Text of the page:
After seeing many of her friends and colleagues abandon promising careers for motherhood, Keiko Koda was inspired to find a way to help professionals stay on the corporate path after having children.

In 2009, she founded AsMama Inc. to lend a hand to these women.

Since last year, the Yokohama-based company has been coordinating a service whereby working parents share the burden of child care, for example, by picking them up from or dropping them off at school.

Parents can become members of the service, but must first belong to or create a group or community with their friends, neighbors or other parents whose children go to the same school or kindergarten.

AsMama’s service essentially enables team child care. For instance, when one member is unable to pick up his or her child from the day care center or school because of work, he or she can ask for help from other members in the group through its website.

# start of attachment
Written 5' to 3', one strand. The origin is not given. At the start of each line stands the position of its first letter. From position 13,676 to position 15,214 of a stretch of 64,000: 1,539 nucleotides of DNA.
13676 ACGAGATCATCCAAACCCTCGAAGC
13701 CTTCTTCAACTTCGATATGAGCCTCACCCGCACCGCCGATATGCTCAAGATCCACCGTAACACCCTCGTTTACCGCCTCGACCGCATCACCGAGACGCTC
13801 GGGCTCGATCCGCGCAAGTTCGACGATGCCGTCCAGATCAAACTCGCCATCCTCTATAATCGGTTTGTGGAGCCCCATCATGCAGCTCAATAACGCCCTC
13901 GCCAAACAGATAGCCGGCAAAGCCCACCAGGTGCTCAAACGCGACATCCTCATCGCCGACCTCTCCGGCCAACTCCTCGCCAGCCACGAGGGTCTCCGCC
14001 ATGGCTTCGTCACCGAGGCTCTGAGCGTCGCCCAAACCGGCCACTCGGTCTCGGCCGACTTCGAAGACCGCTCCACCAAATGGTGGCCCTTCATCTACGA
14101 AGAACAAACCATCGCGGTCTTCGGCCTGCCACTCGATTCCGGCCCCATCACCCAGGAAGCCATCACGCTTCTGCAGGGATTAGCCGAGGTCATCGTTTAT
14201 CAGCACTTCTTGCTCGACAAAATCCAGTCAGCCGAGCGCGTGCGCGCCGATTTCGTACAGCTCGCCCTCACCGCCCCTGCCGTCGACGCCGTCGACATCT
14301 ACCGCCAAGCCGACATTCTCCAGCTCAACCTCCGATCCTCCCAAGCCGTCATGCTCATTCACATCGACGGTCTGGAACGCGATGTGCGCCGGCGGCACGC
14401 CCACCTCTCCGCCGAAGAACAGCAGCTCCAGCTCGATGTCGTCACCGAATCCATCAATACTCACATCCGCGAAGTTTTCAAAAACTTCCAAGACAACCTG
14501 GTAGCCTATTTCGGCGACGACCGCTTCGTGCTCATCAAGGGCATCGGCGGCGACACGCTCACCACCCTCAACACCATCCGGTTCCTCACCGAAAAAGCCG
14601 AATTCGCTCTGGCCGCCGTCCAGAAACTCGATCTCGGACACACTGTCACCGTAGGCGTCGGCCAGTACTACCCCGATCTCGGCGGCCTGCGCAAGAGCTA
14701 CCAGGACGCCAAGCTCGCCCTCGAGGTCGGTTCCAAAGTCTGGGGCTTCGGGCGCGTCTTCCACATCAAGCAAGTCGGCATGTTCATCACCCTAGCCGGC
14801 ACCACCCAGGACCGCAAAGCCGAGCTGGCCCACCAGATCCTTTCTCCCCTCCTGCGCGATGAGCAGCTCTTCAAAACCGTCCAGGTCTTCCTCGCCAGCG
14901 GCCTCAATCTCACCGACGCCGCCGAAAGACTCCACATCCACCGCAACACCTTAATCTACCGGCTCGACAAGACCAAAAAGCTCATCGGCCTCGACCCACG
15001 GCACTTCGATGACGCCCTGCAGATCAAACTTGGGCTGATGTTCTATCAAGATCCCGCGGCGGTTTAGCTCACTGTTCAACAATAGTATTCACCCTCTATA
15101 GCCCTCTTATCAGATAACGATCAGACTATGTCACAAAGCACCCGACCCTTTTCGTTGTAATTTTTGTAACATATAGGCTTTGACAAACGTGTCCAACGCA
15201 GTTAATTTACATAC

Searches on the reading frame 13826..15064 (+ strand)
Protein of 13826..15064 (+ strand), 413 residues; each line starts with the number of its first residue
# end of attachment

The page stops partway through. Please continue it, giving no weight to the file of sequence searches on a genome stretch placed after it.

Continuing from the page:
If no one in the group is available, AsMama will dispatch one of its certified “mama supporters.”

Either way, a member pays a minimum of ¥500 per hour to use the service. Should the child get involved in an accident, up to ¥50 million in liability insurance will be paid to the parent.

The service has attracted more than 4,200 members in the six months since its launch in April, according to AsMama.

“What’s most important is to build a system in which both parents and children can recognize each other’s faces and can depend on one another in a casual and flexible way,” said Koda, the 38-year-old president of the company.

Koda herself continued to work at a major information technology firm after giving birth to a daughter. But she said many of her acquaintances eventually gave up on their careers after giving birth even though they wanted to continue working.

Koda is looking to expand her service with financial assistance from companies active in dealing with products and services related to child care.

Koda said her dream is to establish a “society in which parents can live in a lively way while children will aim to grow up to be like their own parents.”

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